ANKARA (Reuters) – Surging coronavirus cases in Ankara are stretching hospitals to the limit and Turkish authorities need to impose a fresh lockdown to bring the virus under control, doctors in the Turkish capital say.
The city is now the epicenter of Turkey’s COVID-19 outbreak, the government announced this week, and although authorities say there is no plan for a lockdown as yet officials privately say new measures may be needed soon.
"Ankara has become Wuhan,” said geriatrics professor Mustafa Cankurtaran at Ankara’s Hacettepe medical faculty, referring to the Chinese city where the new coronavirus first emerged.
"A 10-14 day lockdown should be imposed. Health capacity may be exceeded,” he tweeted on Wednesday, urging the government to open all medical centers, including private health units.
Two officials told Reuters the number of cases in Ankara was rising faster than anticipated and current measures including mask-wearing and social distancing were not having the results they anticipated.
"The daily positive cases are high enough to cause discomfort now, and everyone has started seeing daily new cases in their close circles,” said one official, who spoke on condition of anonymity.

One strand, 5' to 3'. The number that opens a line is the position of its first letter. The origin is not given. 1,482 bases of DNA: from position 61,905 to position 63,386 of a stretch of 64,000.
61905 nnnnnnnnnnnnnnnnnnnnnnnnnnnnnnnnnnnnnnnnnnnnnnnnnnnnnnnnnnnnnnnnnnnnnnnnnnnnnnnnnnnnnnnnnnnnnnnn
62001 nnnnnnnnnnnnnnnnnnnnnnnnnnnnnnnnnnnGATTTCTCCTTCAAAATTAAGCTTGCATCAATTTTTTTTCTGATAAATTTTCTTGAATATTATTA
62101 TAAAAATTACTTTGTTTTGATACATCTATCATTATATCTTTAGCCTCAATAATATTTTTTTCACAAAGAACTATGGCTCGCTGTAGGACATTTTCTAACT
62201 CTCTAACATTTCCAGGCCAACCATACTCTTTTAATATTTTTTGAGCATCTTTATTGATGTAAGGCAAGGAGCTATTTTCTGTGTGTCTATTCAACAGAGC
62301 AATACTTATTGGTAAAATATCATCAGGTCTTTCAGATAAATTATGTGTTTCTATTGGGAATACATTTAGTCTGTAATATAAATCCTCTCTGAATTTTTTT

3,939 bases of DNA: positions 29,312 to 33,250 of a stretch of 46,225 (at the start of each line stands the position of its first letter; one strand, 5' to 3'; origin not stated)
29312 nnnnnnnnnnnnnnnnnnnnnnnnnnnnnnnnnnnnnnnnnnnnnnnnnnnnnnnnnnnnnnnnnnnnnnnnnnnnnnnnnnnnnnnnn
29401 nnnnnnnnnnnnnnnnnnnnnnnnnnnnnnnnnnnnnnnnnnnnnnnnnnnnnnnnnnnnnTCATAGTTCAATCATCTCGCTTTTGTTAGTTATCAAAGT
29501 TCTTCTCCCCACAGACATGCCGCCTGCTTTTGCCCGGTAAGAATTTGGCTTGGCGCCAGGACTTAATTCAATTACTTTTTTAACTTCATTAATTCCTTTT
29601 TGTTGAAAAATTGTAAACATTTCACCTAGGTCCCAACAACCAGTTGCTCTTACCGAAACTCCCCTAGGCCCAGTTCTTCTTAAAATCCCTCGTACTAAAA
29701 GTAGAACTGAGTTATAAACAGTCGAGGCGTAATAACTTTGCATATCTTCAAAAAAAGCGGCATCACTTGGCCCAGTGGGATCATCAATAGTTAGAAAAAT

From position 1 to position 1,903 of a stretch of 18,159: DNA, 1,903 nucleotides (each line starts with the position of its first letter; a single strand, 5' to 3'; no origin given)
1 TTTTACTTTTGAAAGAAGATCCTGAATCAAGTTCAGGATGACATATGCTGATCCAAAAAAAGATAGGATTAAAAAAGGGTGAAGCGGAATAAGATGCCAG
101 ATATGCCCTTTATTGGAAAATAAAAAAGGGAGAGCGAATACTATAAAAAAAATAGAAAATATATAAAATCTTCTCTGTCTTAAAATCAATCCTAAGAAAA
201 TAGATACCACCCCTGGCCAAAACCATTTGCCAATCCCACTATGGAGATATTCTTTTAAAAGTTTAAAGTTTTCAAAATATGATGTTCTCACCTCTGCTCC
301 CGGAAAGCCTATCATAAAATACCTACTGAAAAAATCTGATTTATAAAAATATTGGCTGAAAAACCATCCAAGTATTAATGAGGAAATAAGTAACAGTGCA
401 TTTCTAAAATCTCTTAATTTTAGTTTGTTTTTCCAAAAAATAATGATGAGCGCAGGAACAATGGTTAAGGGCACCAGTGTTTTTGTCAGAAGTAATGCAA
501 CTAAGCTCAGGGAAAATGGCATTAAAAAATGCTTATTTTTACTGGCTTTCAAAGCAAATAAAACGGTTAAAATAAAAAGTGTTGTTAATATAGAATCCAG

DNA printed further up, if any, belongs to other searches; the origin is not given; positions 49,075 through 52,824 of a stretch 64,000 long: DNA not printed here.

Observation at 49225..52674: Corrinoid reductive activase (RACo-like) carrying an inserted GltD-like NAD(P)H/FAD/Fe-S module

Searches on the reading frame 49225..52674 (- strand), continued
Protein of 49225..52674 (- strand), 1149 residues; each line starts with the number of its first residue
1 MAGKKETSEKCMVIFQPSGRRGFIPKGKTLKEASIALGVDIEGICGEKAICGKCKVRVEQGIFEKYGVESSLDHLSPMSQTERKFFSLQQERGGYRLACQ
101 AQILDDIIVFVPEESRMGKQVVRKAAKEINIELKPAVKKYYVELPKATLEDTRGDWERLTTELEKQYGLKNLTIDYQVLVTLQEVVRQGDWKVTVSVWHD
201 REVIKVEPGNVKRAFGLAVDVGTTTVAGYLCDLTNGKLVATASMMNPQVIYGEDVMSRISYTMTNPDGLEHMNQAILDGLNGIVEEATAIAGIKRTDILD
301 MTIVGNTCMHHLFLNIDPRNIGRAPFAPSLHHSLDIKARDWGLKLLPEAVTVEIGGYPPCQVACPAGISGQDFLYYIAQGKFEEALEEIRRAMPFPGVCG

"If new measures are not taken, it appears it will be more difficult to prevent new problems,” the official added, saying some "city-based” steps could be taken.
Health minister Fahrettin Koca, describing a "second peak” in COVID-19 cases in Turkey, said the number of active cases in Ankara this week were twice the number in Istanbul - whose population is three times the size of the capital.
Ankara governor Vasip Sahin told reporters on Friday that he hoped the rising trend in the number of cases would not require stricter measures such as curfew.
Fatalities across the country have jumped to their highest since mid-May, when lockdowns were in place, with 49 deaths reported on Thursday.
At the weekend, the mayors of Istanbul and Ankara accused the government of playing down the scale of the pandemic, citing local information.